Back in 1981, one of Sweden's first rock stars recorded a song named after the country's capital. It went something like this:
Stockholm, Stockholm, stad i världen
Stockholm, Stockholm, världens stad
Stockholm, Stockholm, härlig är den
Stockholm, Stockholm, gör mej glad.
Roughly translated, ’Stockholm is a city of the world, it’s wonderful, and it makes me happy’.
It was a hit.
It was also the theme of a seminar and panel discussion that took place on Friday at the Bazaren job fair, one of Sweden’s largest.
Representatives from municipal and county governments joined speakers from academia and local companies to discuss a topic close to everyone’s hearts: what is the future of Stockholm and its labour market?
“Stockholm is the growth engine of Sweden,” event host Mats Hedenström from the Stockholm County Administrative Board told the audience.
“The city accounts for an entire third of Sweden’s growth.”
But as well-positioned as the city may be, the country nevertheless faces several challenges, many related to population growth expected to add 1.3 million new residents in the next 20 years.
“If we look at the trends we can see that Sweden will have a population of 10.9 million by 2035,” Karin Grunewald from Sweden’s statistics agency (SCB) explained.
While a growing population presents certain opportunities, it can also create imbalances in the labour market, as jobs agency analyst Julia Asplund pointed out.
“We will see a shortage of healthcare professionals and teachers,” she noted, despite that the number of jobs available in Stockholm is expected to increase by 21,500 this year.
In order to meet increased demand for healthcare professionals in Sweden, and in Stockholm in particular, immigration is seen as a source of workers with the right competencies.
Moreover, immigration is expected to account for most of Sweden’s population growth over the next two decades, SCB’s Grunewald explained, at the same time as the country’s labour force is aging.
“Up to 70 percent of the labour force today is over age 45,” Grunewald said. ”We need a surplus of immigration, or we will have a shortage of doctors, despite the efforts that have been made to increase education.”
Asplund from the jobs agency agreed.
”Immigrants are totally necessary for the healthcare sector,” she said.
However, taking advantage of Sweden’s educated immigrant population is not always as simple as it appears.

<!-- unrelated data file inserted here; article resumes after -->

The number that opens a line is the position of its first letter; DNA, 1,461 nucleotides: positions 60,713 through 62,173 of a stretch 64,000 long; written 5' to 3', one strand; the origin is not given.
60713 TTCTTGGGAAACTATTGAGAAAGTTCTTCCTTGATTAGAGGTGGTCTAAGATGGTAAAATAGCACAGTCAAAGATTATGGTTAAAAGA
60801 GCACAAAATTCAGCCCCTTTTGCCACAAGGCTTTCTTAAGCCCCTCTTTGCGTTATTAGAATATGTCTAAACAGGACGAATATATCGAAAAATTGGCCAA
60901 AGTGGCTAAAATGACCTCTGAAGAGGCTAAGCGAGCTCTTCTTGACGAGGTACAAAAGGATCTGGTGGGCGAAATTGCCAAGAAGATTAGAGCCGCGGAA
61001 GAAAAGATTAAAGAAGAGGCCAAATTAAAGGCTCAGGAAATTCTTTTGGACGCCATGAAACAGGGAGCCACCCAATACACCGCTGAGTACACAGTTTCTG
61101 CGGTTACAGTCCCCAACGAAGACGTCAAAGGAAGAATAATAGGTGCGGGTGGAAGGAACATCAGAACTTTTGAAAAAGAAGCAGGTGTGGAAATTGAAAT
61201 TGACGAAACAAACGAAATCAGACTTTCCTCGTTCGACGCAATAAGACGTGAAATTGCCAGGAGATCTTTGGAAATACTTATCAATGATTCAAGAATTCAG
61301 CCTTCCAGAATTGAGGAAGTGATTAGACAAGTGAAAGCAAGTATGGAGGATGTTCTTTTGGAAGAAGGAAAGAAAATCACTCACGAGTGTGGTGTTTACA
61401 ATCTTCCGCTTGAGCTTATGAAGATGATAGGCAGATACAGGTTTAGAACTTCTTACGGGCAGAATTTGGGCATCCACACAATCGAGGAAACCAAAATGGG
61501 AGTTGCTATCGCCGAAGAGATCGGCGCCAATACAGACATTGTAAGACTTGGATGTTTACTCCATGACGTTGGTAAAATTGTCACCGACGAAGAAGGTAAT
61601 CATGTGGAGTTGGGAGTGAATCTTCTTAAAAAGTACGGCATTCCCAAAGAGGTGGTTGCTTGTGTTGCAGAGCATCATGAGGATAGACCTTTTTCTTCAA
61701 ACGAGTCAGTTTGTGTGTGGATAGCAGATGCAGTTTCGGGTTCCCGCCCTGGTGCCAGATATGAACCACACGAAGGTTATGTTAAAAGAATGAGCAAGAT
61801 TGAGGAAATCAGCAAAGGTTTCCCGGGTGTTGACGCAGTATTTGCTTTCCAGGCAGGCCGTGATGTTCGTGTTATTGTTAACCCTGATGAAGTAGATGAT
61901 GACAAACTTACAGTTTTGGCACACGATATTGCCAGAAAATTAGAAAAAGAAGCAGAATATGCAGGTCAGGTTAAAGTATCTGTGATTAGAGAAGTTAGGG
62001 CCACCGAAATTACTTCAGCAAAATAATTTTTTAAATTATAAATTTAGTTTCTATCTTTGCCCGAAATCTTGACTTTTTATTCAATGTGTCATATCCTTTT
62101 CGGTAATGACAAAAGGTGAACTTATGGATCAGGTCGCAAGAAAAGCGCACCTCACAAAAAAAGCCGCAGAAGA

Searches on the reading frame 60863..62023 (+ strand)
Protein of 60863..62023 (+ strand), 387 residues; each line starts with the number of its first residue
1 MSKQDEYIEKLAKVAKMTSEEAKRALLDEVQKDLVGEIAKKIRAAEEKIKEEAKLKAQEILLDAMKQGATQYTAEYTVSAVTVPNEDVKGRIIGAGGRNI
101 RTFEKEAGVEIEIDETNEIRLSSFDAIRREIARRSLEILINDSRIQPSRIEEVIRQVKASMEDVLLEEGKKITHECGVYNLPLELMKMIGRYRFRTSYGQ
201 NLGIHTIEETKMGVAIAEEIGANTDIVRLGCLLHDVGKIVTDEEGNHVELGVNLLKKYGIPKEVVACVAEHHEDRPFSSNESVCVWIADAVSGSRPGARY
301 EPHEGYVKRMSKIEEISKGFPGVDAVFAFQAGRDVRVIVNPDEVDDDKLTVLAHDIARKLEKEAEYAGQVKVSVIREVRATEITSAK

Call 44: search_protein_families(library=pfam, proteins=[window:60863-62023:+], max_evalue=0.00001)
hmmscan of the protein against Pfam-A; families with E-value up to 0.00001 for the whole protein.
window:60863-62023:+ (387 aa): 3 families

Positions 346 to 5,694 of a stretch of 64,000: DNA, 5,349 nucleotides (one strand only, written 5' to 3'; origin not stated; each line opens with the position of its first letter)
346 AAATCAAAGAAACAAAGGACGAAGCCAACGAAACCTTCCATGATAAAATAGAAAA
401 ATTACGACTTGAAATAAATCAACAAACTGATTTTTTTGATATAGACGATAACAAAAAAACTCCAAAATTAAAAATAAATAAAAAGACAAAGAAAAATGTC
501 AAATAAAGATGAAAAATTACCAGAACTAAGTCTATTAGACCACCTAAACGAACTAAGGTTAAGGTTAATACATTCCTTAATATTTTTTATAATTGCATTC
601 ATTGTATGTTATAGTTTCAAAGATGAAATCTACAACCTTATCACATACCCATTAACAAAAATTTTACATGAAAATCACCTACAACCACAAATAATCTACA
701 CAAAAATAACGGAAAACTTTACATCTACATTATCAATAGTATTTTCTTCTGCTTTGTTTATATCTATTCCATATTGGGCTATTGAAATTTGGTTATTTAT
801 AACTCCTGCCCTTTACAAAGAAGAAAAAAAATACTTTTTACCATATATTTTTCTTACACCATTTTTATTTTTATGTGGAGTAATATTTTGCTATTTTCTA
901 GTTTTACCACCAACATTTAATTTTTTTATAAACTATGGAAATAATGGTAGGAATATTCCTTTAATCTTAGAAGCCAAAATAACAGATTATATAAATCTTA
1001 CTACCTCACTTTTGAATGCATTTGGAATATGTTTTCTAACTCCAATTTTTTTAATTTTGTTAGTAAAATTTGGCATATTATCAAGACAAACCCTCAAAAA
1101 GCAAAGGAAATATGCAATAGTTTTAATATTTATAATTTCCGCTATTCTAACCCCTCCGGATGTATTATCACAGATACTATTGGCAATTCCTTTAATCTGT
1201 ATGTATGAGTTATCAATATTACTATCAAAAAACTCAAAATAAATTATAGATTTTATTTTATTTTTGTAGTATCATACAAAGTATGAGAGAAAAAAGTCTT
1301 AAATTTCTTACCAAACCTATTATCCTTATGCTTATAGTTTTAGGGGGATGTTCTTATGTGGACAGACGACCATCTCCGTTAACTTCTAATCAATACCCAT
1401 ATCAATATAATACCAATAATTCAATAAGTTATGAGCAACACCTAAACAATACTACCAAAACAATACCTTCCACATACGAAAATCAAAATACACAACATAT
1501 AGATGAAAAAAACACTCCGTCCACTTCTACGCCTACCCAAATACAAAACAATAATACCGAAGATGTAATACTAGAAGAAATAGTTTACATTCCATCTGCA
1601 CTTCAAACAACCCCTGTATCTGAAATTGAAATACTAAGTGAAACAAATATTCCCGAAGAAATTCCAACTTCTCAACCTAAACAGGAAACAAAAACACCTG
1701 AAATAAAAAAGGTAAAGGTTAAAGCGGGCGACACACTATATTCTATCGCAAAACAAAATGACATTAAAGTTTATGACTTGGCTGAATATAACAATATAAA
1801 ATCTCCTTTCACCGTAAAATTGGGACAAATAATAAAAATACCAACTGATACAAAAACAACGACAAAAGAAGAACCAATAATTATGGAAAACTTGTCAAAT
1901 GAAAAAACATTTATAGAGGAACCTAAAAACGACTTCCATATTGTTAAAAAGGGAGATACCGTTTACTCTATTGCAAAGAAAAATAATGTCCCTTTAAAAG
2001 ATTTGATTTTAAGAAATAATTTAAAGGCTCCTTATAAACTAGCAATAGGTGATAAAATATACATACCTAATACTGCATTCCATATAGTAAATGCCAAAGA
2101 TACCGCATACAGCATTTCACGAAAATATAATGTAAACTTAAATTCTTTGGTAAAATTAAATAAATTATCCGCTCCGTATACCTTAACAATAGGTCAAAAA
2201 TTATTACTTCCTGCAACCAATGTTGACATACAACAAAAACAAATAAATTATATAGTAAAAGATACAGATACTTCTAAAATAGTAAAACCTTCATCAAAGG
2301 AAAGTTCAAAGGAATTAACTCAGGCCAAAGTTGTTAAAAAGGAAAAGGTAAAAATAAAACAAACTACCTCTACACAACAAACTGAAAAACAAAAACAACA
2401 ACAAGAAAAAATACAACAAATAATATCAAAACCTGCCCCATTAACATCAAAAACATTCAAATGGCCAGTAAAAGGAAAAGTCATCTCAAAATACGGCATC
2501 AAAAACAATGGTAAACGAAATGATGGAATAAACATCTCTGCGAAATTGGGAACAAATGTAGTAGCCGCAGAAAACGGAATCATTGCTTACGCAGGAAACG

“It needs to be easier to obtain a Swedish nursing license,” Asplund added.
And the problem is not limited to the healthcare sector, as Ola Törnros from app maker Soft Solutions Partner explained.
“I had a colleague from Pakistan who had finished his degree here in Sweden, and then found out it would be 14 to 18 months before he could even get a work permit,” he said.
“It’s vital for our company that our employees come from all around the world,” he added. “I am the only Swede at the office in Västerås. My boss is from Congo. You have to be able to adapt and create products in a global context.”
But challenges arise when foreign recruits struggle to even stay legally in Sweden, he added.
“If you offer someone an immediate position in Silicon Valley or a job in 14 months in Sweden, what are they going to choose?” Törnros prompted the audience.
But one of the largest issues making life difficult for foreign professionals, according to Stockholm Business Region CEO Olle Zetterberg, is the Swedish capital’s housing crisis.
“We have to make it easier to move here,” Zetterberg said. “The housing issue is at the very top of the list of hindrances.”
Susanna Jansson, analyst from Tillväxtverket (the Swedish Agency for Economic and Regional Growth), confirmed that housing is a common obstacle to growth, but said that a broader perspective is necessary.
"This is an issue which affects more than just education, infrastructure, or housing," Jansson said. "We have to find methods for public agencies and private companies to work together to lower the threshold for integration."
Sergels torg, and Kulturhuset, where the event was held. Photo: Shutterstock
In short, positioning Stockholm as a magnet for talented foreign professionals is no easy task. But despite the challenges, the panelists and seminar attendees appeared to agree on one thing: immigration is critical.
“Diversity is a foundation,” Johan Rosenblom, country manager of Starbucks operations in Sweden, remarked.
“It’s a value that must be built into the company itself. Diversity, tying together many nationalities and cultures into one company, is one of the keys to success.”
This also means, the panelists agreed, that Sweden must get better at welcoming immigrants and making use of the talents of those who are already in Sweden.
“There are plenty of Syrians here who have more education than Swedes. And we’re complaining about it,” Törnros exclaimed incredulously.
Emilia Bjuggren, labour council chairman Stockholm City, agreed.
“We have a shortage of certain professions, and we have to make it easier to validate immigrants’ education,” she said. “We also must develop SFX courses, specialized Swedish courses for certain professions, in place of SFI.”
While no specific proposals emerged from the event, there appeared to be a consensus among panelists and audience members about the challenges ahead.
Stockholm may be a beautiful city – but if it wants to truly be a city of the world, as the old song shouts so proudly, there is still plenty of work to do. The city cannot celebrate its growth unless its inhabitants, new and old, are welcomed into society and the labour market alike.
Or as Törnros put it:
”We must start viewing each and every immigrant as a unique person.”
This article was sponsored by Verksamt.se and produced by The Local.